F-14 Released!

f-14-released-pic1

The f-14 is finally here and, simply put, it’s definitely the best DCS module so far in terms of quality and attention to the details.
I’m in love with the FM: the constant use of rudder during high-AoA manoeuvres is something I really missed and feels so natural if your are used to non-FBW or propeller aircraft and it’s main reason why I don’t really like the F/A-18 in the first place. Don’t get me wrong, the FBW totally makes sense in reality, same as the increased use of computers since the digital revolution but DCS is still a game, at the end of the day.

f-14-released-pic2-donkey
132nd.Donkey, my “chauffeur” yesterday

The RIO seat is amazing. I have already assigned most of the controls and I had to plug my ancient CH MultiFunction Panel back and use its 35 additional buttons ..and here comes the first issue: many functions, knobs especially, can’t be assigned to my encoders because an option such as “next/previous” is not available. The sub-functions of every knob are instead directly assignable That’s the case for the CAP category knob, the TID mode knob and the TID range knob. I can work around these limitations by using Arduino but I don’t want to write a custom version of the firmware for my UFC/PVI-800 box. It’s no big deal at the moment (I’m using one of my 3 TM MFDs for those) and I am use they will be implemented later.

The second issues is about exporting avionics to my 7″ LCD screen. I just need to find how the screens are called (I tried default values but no luck so far).
These two are my biggest complains so far. What? Do they look very marginal? Well, they are. And that’s because HB has done a flipping amazing job with the F-14. If you don’t have it. GET IT (and use HB’s store! I used it twice, no issues at all).

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Getting ready for the F-14: Preliminary controls arrangement

The Tomcat is coming in three days. This is my preliminary assignment of the most common buttons in the Pilot cockpit.
Everything is still very much WIP since I won’t know how buttons will be used and which methods of binding will be available until the release day. For instance 3-way switches can be assigned to two buttons (up/down – RAZBAM does that usually) or/and real 3-way switches (pos Up, pos Down, pos Mid – ED/Belsimtek way).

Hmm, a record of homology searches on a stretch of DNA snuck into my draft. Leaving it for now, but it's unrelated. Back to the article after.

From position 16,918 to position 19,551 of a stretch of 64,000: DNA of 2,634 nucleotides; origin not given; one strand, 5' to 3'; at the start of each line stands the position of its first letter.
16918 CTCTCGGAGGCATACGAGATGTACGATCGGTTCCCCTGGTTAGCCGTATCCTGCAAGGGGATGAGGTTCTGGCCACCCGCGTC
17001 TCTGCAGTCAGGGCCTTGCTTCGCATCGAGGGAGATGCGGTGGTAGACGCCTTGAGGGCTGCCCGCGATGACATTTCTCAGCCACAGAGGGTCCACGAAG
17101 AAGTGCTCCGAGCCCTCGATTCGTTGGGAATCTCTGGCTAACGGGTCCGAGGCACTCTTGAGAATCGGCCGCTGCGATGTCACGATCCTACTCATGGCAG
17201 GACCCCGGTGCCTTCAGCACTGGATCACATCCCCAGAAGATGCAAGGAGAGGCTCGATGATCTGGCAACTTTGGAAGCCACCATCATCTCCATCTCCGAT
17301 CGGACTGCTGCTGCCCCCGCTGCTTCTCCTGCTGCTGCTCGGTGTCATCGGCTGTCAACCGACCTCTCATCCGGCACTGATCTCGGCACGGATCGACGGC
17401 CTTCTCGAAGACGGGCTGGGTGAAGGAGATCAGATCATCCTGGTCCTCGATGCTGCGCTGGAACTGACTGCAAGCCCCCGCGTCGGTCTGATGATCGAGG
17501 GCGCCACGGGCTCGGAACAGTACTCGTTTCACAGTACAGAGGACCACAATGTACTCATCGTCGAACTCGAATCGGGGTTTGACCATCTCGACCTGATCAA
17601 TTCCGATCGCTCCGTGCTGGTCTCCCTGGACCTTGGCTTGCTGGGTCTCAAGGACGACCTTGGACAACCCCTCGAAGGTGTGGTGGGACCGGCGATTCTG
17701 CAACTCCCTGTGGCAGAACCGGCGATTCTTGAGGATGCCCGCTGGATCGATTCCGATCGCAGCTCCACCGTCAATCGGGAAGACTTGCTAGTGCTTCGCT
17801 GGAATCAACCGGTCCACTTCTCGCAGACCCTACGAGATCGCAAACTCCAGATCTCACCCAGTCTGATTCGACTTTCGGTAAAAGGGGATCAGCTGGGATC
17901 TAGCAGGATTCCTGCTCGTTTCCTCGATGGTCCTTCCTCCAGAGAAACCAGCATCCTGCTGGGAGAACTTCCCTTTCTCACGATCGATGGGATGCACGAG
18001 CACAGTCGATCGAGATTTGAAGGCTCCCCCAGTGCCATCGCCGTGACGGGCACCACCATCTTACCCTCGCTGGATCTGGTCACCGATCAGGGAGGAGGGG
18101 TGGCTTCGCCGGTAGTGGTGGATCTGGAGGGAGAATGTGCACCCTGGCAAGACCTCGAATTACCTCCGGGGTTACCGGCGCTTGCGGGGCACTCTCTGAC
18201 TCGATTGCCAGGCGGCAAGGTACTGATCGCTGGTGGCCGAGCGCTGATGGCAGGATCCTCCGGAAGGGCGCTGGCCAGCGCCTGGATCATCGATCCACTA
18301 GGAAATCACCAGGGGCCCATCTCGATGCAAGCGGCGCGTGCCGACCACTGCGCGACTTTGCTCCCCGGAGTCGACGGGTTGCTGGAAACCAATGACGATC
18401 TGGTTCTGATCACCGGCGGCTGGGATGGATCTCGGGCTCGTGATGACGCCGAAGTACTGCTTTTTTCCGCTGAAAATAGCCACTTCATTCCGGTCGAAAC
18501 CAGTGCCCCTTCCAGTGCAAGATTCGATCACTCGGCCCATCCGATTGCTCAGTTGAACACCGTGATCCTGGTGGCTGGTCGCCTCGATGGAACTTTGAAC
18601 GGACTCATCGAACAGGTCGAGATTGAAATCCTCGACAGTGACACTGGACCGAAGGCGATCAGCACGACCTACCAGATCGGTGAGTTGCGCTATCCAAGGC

Moreover, functions such as the Target Designator use are still a bit obscure to me so I might move them later to more easily accessible positions.
Another example is the Weapon Selector on the stick: will each weapon be assignable directly to a position of a hat or it will require an up/down pair of buttons?

F-14-first-setup

There are a number of unassigned buttons, I left them in order to have a flexibility until I finalize the setup.
Other temporary controls are the TACAN (Jester / Human RIO can handle it) and the AN/ARC-159.

The real challaenge is the RIO seat. I might end up using my CH MFP again!

Radio Box v3 – Getting ready for the Tomcat!

The F-14 Tomcat is finally close to the release date (13/03, 9 days!) and I really can’t wait to fly one of the few FW modules that has really managed to capture my interest despite being myself primarily a RW pilot.

The F-14 is quite different from the F/A-18 and especially the Ka-50 (you don’t say??) and there’s a little detail that really buggers me: the Master Arm. You might have noticed in fact that the F-14 has a protective cover over the Master Arm that needs to be lifted before turning it on. Other aircraft, such as the aforementioned F/A-18 or the Ka-50 have no such thing. Having to interact with two entities (protective cover and Master Arm switch) means that four buttons are now required. Can you imagine how impractical would be having to push a button to lift the in-game cover then open the Control Box cover and finally toggle the physical switch? The solution, however, is very, very simple.

..1 ..2 ..3!

Three lines of code are enough to solve the issue. This solution is rough but works decently and proves how issues can be easily solved when we write our own code.
The following is the original code. It reads the value from a pin and toggles two Joystick outputs accordingly.

radio-box-3-original-code